After the BESM came the M20 and the BESM 2 - both were mass produced from 1959 on. Compared to the computers available in the West at the same time neither were top performers. The IBM 709 for example was twice as fast and had more memory. Transistors and core memories were common on machines before they were extensively used in any Russian machines. Production problems were the main reason for the lag.
The ultimate machine in the BESM line is BESM 6 - a super computer of the day (1965). Lebedev was involved in its design and used Boolean analysis to formalize its architecture. it used an early pipeline approach and processed up to eight instructions at a time. It also had memory mapping and consisted of 60 thousand transistors and 180 thousand semiconductor-diodes.
There is of course the question of how original Lebedev's work was. At the time he was thinking about building a stored program machine in 1947 there were articles available on the ENIAC and Von Neumann's report on the EDVAC was available in 1945.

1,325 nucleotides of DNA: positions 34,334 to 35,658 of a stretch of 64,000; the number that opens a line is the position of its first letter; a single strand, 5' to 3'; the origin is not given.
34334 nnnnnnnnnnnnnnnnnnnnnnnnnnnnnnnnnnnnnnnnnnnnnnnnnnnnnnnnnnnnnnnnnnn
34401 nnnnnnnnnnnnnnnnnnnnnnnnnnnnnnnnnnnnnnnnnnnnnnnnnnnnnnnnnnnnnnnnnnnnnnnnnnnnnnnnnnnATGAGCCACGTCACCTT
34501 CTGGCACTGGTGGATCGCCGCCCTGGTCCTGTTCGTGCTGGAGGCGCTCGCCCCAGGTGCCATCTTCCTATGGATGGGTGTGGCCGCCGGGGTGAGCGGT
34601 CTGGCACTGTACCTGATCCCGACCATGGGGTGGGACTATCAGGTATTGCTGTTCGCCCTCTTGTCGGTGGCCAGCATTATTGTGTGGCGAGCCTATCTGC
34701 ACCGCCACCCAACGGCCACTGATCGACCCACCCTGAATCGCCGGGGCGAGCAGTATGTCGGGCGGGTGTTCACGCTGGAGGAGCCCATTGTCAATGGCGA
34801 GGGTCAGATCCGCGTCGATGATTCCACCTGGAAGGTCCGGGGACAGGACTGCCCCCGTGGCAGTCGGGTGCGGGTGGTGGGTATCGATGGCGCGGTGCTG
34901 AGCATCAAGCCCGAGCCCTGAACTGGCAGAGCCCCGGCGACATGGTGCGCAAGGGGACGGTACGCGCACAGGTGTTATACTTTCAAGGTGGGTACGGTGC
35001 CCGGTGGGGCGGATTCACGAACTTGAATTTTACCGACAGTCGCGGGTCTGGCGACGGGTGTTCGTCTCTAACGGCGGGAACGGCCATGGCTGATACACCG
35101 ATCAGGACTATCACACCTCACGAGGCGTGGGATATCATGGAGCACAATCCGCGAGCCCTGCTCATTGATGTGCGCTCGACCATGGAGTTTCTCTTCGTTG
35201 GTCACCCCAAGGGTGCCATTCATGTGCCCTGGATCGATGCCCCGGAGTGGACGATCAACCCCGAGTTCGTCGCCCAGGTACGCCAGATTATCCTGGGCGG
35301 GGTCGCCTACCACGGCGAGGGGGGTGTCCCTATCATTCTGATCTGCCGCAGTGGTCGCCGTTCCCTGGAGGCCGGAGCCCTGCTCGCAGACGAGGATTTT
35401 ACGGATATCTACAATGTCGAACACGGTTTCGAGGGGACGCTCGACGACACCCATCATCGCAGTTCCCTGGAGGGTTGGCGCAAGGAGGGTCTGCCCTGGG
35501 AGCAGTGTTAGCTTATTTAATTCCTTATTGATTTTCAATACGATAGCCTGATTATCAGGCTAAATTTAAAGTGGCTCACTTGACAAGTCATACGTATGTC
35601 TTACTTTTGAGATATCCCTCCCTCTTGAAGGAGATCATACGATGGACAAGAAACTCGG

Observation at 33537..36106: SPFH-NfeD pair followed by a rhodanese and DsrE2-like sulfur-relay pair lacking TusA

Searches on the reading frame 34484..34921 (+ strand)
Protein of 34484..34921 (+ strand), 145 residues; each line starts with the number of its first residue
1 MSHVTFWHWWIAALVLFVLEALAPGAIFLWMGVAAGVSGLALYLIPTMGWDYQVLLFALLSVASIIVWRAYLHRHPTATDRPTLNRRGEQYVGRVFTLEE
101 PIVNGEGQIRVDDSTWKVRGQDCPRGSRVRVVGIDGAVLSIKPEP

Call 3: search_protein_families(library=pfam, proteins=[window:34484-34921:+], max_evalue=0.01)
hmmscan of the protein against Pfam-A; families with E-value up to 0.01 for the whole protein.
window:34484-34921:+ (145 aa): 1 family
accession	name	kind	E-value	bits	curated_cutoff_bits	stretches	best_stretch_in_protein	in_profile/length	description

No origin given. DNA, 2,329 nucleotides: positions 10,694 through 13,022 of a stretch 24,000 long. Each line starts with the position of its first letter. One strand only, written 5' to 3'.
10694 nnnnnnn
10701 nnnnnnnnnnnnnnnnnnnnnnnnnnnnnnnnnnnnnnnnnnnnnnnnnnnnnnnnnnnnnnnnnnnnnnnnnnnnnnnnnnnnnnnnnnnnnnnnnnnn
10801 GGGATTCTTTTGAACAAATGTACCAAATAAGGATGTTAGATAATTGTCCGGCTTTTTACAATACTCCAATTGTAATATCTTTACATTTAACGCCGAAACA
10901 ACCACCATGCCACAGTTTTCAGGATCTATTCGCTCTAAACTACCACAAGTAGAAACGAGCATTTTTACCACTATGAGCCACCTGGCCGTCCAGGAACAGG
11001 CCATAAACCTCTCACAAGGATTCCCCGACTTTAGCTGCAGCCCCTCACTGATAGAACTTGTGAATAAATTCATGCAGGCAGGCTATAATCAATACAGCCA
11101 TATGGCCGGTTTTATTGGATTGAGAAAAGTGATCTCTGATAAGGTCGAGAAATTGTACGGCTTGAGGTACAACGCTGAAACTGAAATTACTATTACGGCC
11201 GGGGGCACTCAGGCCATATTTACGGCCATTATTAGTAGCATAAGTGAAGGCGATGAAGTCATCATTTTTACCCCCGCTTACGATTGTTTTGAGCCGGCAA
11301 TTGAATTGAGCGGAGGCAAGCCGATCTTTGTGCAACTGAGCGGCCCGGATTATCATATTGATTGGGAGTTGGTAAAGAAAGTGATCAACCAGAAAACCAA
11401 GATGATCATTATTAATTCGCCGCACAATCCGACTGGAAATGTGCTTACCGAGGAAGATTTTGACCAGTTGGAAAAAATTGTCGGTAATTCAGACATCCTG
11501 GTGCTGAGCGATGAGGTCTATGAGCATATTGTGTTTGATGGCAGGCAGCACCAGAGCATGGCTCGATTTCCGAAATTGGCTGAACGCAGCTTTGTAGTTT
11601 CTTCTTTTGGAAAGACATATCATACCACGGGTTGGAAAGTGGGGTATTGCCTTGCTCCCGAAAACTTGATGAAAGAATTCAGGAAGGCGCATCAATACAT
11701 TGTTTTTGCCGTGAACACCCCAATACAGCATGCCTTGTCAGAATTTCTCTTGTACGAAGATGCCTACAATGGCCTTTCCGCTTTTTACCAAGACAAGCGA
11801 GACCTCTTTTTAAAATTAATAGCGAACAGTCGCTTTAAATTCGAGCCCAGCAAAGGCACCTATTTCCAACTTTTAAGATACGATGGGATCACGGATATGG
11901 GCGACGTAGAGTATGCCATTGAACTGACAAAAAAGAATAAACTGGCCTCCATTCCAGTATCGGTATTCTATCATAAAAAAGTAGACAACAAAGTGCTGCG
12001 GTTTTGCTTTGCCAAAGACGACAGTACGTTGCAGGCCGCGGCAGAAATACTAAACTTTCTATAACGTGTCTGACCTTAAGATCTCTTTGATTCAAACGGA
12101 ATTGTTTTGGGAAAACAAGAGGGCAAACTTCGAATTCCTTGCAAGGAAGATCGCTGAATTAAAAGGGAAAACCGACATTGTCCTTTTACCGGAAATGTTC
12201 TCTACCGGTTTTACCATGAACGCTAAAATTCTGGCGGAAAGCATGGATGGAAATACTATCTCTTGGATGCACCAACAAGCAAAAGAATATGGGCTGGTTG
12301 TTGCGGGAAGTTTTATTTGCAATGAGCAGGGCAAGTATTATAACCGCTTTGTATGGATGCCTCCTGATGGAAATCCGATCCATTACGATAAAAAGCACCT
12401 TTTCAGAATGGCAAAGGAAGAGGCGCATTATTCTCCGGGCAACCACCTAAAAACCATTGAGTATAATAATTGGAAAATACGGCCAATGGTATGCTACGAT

However it is unlikely that Lebedev had access to these sources. Certainly building MESM was not just a matter of copying the blueprints of Western machines - even when the Russians tried this some years later the results didn't work because of component differences.
It is possible that Lebedev did receive intelligence from the KGB and the question of the independence of the invention of the stored program computer has to remain open - but when Russia planned to catch up in computing by explicitly cloning the 360 series Lebedev was very much against it. He always believed that a Russian designed machine would be better. He didn't make a vast fortune from a computer company - but he did get the Order of Lenin - three times.
Not every computer innovation originated in the United States. Clive Sinclair was a designer who could make one transistor do the work of two or more. He built low cost and futuristic electronics by d [ ... ]